No. 1 Is Done Again

While the nation was keyed on the matchup between Connecticut's Hasheem Thabeet and Pitt's DeJuan Blair, senior Sam Young was super with 31 points and 10 rebounds in 37 minutes to lead the Panthers to a 70-60 Big East Conference win Saturday afternoon at the Petersen Events Center.

That's not surprising for the player called Superman by his teammates. Sam Young also led No. 3 Pittsburgh in scoring the last time knocked off No. 1 Connecticut in Hartford, and he's a big reason why the Panthers should be a top seed in the NCAA Tournament in two weeks.

Pitt (28-3, 15-3) can share the Big East title with UConn (27-3, 15-3) and Louisville if the Cardinals lose tonight at West Virginia. However, the Panthers would get the No. 1 seed in the Big East Tournament next week due to the Conference's tie-breaking system involving multiple teams.

"He's Batman, and I'm Robin. Here's Superman, and the Joker is over there,'' Pitt sophomore center DeJuan Blair said referring to seniors Levance Fields, Young and Tyrell Biggs, respectively.

To go with his nearly career-high point total (he had 33 against Belmont in the preseason), Young tallied 25 points against the Huskies Feb. 16 at UConn. That's 56 points in two games. Superman, indeed.

"I see those UConn jerseys, and my eyes light up,'' Young said. "I just came out ready to play. I was focused. I got a lot of rest (Friday) and got some shots (Friday night). So, I just came out and was ready to go. I saw the crowd, and I just fed off them. Come Saturday morning, I was ready to go.''

Pitt held a 14-point lead several times against UConn, the last one coming on a short jumper by Bradley Wanamaker with 12:23 remaining. However, the Huskies went on a 12-0 in some five minutes while the Panthers were scoreless. UConn's A.J. Price hit two 3-pointers during the run.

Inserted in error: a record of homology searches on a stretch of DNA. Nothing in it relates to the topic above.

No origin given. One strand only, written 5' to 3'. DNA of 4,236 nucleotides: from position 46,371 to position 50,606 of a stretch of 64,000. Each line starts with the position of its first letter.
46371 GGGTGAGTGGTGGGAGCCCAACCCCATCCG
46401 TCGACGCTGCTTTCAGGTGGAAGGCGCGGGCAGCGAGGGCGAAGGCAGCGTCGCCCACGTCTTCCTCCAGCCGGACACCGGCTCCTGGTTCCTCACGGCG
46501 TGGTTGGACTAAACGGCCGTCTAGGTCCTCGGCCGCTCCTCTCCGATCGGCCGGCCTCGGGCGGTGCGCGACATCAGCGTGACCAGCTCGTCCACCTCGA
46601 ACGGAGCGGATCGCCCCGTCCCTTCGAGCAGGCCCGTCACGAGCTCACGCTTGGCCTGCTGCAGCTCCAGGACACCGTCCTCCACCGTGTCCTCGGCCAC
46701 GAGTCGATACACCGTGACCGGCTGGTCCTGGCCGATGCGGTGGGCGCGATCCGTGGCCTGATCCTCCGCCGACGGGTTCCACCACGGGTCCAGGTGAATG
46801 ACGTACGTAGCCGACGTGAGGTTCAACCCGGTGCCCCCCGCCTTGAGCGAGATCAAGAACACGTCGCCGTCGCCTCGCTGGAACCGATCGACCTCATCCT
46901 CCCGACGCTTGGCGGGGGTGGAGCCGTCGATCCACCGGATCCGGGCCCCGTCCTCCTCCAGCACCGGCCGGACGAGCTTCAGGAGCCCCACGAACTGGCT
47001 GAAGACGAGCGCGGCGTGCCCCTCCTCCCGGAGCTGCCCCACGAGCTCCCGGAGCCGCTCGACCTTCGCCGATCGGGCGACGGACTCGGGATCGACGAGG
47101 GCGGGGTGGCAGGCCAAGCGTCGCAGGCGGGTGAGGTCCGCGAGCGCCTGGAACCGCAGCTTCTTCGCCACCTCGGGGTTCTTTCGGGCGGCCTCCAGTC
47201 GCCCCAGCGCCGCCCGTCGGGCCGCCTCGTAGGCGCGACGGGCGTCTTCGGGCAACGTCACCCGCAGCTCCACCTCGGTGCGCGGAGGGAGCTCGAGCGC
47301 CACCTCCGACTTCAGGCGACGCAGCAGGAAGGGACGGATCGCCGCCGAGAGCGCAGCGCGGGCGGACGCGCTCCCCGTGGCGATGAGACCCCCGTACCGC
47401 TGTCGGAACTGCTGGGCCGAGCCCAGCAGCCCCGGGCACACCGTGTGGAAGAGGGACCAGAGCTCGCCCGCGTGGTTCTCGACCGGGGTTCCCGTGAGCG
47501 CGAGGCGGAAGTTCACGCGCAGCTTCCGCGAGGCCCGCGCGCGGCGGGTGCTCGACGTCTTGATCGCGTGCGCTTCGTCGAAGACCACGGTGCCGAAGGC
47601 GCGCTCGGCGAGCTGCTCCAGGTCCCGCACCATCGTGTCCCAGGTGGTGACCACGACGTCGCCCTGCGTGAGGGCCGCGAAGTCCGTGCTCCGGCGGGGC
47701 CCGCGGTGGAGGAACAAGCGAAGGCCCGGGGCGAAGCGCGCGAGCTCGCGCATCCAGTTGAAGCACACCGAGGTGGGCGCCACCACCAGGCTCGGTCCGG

Then, Young kicked into high gear. He drove to the hoop for an athletic lay-up and finished a fast-break with a terrific two-handed, twisting slam off a pass from Fields. Price hit another trey shortly afterward, but it was the Huskies' final basket. UConn coach Jim Calhoun called Young brilliant, and Fields basically concurred with his description of the fast-break sequence.

"I know that when we get in transition, I know Sam's going to be sprinting as hard as he can whether he's in front or behind me,'' Fields said. "So, I was running. I saw the defender coming, but Sam was running.

"And I just had to get it up there near the basket. He did the rest. He's very athletic, and I just have to get it to him. He did everything after that.''

The slam caused an incredible uproar from the record 12,908 in attendance. There certainly appeared to be more fans at the Pete, but fire marshall rules prohibit Pitt from releasing higher attendance figures.

"That dunk's going to be in the top 10 on ESPN,'' Blair blurted out, then signaled to that network's Andy Katz in the media room.

Young couldn't rank it, however, noting that he's had a lot of dunks in his career. He also said it didn't have a name, but it was spectacular nonetheless.